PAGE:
"Interestingly, similar to other studies, dog and cat allergens were detected in nearly all the facilities tested, although no dog or cat was observed in most," said, Samuel Arbes, Ph.D., a NIEHS researcher and lead author on the study. "It is likely the pet allergens are brought in on the children's clothing."

The study also found significant differences between carpeted and non-carpeted surfaces. Concentrations for five of the allergens were lower on the non-carpeted surfaces.

The researchers compared the day care allergen levels to concentrations found in Southern homes collected previously as part of the National Survey of Lead and Allergens in Housing (NSLAH). The NSLAH collected samples from 831 homes representing various regions and settings across the country. Five of the seven allergen levels were statistically similar with only one of two dust mite allergens and mouse allergen being slightly higher in the NSLAH.

"The similarities in allergen levels between the day care centers and Southern home living rooms means children and the day care workers may be getting prolonged exposure to allergens," said Dr. Arbes. "More research needs to be conducted to determine the effects of allergen exposures outside of the home."

###

NIEHS, a component of the National Institutes of Health, supports research to understand the effects of the environment on human health. For more information about indoor allergens and other environmental health topics, please visit our website at http://www.niehs.nih.gov/.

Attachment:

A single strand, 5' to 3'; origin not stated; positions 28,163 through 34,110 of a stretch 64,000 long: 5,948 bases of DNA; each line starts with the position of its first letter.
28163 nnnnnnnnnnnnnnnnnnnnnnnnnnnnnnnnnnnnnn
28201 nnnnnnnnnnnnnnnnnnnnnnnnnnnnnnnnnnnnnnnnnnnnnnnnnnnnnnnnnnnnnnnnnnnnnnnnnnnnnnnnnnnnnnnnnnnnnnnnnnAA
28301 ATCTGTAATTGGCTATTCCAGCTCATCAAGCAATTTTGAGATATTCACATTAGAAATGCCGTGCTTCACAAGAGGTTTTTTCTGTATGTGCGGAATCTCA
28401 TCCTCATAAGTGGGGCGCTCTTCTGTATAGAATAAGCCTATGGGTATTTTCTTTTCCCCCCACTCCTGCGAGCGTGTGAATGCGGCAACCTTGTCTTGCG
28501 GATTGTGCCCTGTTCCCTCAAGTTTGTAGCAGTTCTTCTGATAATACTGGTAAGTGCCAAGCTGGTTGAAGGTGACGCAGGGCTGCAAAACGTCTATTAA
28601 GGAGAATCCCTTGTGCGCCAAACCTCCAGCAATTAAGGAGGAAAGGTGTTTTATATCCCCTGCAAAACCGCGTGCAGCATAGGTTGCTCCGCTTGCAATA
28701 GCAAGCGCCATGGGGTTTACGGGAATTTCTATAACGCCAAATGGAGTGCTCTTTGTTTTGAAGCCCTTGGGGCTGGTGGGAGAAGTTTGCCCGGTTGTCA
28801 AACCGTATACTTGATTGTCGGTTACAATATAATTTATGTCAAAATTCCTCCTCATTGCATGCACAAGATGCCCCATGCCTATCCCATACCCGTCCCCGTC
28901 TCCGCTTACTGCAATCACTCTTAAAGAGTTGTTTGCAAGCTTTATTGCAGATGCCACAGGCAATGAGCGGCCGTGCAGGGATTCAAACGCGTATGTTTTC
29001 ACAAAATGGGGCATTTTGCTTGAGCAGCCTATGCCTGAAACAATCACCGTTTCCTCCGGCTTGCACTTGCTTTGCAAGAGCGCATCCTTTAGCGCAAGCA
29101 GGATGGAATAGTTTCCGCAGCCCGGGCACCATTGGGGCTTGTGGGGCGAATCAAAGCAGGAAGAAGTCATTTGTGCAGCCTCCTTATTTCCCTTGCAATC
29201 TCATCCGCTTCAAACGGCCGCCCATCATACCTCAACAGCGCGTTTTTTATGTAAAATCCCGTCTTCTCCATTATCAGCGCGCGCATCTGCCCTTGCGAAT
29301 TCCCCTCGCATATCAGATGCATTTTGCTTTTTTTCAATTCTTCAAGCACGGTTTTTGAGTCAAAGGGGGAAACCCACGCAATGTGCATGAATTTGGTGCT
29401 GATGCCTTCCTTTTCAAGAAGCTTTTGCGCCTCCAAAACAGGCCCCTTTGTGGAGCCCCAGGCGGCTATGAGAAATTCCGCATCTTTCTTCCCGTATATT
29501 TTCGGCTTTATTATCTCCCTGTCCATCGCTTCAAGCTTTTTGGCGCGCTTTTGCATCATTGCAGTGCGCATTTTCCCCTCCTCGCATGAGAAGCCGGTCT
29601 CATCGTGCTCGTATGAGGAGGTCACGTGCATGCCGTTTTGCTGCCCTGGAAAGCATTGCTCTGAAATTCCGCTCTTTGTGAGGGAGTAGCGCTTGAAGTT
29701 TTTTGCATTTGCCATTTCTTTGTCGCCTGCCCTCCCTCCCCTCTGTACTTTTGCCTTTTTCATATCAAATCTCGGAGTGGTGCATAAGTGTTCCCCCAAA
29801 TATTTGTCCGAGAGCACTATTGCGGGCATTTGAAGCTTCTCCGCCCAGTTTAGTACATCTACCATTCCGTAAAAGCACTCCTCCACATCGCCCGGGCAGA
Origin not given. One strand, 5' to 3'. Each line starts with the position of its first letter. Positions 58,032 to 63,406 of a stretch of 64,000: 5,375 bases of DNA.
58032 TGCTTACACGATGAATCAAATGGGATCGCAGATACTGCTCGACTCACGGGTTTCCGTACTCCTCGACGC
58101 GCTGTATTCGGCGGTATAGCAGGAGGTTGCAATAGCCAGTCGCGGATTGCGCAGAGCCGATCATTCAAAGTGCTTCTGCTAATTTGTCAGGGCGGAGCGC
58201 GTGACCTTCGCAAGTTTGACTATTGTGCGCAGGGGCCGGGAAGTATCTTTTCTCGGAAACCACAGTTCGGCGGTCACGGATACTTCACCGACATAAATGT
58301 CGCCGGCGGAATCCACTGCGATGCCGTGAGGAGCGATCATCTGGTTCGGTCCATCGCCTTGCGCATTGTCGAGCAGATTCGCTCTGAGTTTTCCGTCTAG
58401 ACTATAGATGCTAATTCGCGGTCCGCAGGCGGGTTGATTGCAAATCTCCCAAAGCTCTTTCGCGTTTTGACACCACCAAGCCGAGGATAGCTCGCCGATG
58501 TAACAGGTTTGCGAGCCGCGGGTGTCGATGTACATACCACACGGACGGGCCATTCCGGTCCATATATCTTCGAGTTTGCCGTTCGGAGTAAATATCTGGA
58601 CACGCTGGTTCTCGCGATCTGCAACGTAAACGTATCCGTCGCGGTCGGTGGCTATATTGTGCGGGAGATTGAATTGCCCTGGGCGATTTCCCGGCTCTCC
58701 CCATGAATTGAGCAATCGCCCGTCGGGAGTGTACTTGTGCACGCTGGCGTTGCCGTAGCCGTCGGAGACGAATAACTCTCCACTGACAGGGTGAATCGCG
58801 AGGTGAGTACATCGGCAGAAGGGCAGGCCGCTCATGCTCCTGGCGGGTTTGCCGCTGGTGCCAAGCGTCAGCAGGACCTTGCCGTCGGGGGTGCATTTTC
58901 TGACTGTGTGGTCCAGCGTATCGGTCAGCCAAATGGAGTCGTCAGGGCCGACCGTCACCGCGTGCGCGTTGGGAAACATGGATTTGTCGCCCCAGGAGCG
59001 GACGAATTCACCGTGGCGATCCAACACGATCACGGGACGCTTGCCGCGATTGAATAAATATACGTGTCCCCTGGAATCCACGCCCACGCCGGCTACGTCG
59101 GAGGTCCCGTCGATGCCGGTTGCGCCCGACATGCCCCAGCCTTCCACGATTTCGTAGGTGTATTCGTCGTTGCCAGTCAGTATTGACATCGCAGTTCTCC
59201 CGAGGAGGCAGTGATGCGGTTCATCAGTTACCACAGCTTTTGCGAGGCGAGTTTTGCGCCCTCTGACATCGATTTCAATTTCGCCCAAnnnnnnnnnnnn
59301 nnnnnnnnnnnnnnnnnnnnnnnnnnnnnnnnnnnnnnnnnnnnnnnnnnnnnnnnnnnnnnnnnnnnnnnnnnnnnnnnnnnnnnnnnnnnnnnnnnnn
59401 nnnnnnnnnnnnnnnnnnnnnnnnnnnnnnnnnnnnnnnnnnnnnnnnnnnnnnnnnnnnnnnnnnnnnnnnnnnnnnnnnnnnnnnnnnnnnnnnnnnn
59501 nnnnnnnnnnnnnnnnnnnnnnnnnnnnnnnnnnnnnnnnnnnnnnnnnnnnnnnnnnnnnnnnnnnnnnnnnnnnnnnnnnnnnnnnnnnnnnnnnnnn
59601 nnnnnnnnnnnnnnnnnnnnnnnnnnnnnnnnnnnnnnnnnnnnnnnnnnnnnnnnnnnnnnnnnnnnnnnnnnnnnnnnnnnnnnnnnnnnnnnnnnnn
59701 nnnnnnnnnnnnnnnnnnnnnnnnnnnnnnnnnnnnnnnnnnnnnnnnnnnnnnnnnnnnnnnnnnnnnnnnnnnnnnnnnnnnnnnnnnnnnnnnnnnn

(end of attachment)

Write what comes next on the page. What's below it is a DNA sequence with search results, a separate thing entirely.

Story Source:

The above story is based on materials provided by NIH/National Institute Of Environmental Health Sciences. Note: Materials may be edited for content and length.


Cite This Page:

NIH/National Institute Of Environmental Health Sciences. "Day Care Settings Are A Significant Source Of Indoor Allergens." ScienceDaily. ScienceDaily, 6 June 2005. <www.sciencedaily.com/releases/2005/06/050605235835.htm>.
NIH/National Institute Of Environmental Health Sciences. (2005, June 6). Day Care Settings Are A Significant Source Of Indoor Allergens. ScienceDaily. Retrieved October 25, 2014 from www.sciencedaily.com/releases/2005/06/050605235835.htm
NIH/National Institute Of Environmental Health Sciences. "Day Care Settings Are A Significant Source Of Indoor Allergens." ScienceDaily. www.sciencedaily.com/releases/2005/06/050605235835.htm (accessed October 25, 2014).

Share This



More Health & Medicine News

Saturday, October 25, 2014

Featured Research